HTML and CSS Reference
The Internet gave us the ability to share information with global audiences. But it could still take a long time for
the information to be discovered, and we relied on things like email and forums to spread the word. Google changed
all that by making data much more discoverable. Even so, the speed of its page indexing meant that we would still
need to wait for our data to be discoverable via search. The invention of “live blogging” meant that we could receive
frequent updates if we knew where to look, and those destinations were frequently well known media brands.
Social media upped the ante and created a global network in which news could be shared as it occurred, by
anybody. Services like Twitter were our primary sources of information during events such as the revolution in Egypt
in 2011. 1 The first realtime web game-changer, however, was that for the first time, the instant that new information
was posted it was also discoverable through search. This started to demonstrate the value of instant access to
new information on the Internet, increased user expectation for “live content,” and even lead to the well-known
technology commentator Robert Scoble asking if “the real-time web was a threat to Google.” 2
Social media platforms were turning into realtime communication platforms. No sooner would you post a
status update, than you would get a reply from one or more users. This fast, interactive feedback was very new to the
majority of us who, outside of those of us that played Flash-based games, were used to Internet applications offering
only relatively static single-user experiences. This new multiuser interactive functionality leads to a much more
compelling and engaging user experience.
Media had evolved from offering delayed and static content to having the potential to be richer, live, and
interactive. Users saw these experiences and the expectations they now have of their Internet application has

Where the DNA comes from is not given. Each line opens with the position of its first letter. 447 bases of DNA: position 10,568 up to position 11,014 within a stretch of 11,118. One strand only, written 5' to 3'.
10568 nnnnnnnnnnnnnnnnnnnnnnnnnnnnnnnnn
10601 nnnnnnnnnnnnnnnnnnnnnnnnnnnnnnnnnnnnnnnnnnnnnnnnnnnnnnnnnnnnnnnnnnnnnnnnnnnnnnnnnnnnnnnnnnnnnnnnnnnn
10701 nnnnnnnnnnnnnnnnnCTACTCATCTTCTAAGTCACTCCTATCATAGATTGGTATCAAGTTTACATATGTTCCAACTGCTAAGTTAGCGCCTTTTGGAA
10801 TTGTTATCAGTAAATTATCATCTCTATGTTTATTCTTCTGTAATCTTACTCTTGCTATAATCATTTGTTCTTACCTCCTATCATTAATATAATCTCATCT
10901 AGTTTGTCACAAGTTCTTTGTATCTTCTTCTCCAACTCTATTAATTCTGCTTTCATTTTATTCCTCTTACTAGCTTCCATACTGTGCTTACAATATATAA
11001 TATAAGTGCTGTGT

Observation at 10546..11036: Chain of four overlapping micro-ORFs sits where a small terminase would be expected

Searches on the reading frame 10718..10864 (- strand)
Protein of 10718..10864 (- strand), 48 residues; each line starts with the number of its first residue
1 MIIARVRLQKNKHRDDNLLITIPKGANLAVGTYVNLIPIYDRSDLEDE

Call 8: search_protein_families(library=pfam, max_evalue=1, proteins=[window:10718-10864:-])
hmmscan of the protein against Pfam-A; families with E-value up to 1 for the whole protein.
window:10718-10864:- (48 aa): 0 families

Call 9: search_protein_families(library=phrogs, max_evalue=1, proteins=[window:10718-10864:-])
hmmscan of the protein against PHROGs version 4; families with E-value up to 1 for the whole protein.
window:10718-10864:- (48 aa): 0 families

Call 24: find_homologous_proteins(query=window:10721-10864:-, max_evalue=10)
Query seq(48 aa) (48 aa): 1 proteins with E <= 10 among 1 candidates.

Even with all this instant gratification, demonstrated by the Internet and social media, many sources still aren't
giving us our news as live content or offering us interactive and engaging experiences. Why not?
Web Sites, Not Web Apps
The Internet has traditionally been used to share static content. A web site was simply a structure of static entities
belonging to a single collection. The primary focus of a web site was to display its content, and the idea that “Content
is King” 3 hasn't changed for many. Even when we came up with technologies to create “dynamic content,” what we
actually meant was that our server could now dynamically generate static content based on a differing, but defined,
set of parameters and values.
The application we used to view the entities on the Internet, the Web Browser, naturally focused on ensuring
that it met the needs of the day: downloading and rendering HTML and images, and understanding how to following
links—and that was initially enough.
In the same way that forms of media were driven to evolve, so were our web sites. We wanted our web sites to
look much nicer, so we introduced CSS. We wanted them to be more reactive to user input (can you believe you used
existed). These technologies enhanced the capabilities of the Web Browser, but focused on letting us enhance pages
on our web site.
A few pioneers saw beyond static web sites and started thinking about dynamic web applications. With web apps,
the focus shifts away from the server to the client. The client has to do much more work; it retrieves and loads content
dynamically, it changes the user interface (UI) based on user feedback, and the UI is presented in a way that we would
be traditionally associated with a desktop application. There's much less focus on pages reloading and the concept of
a page in general. Content also becomes much less text-based, and we start to achieve much more visually appealing
and interactive representations of data within a web application.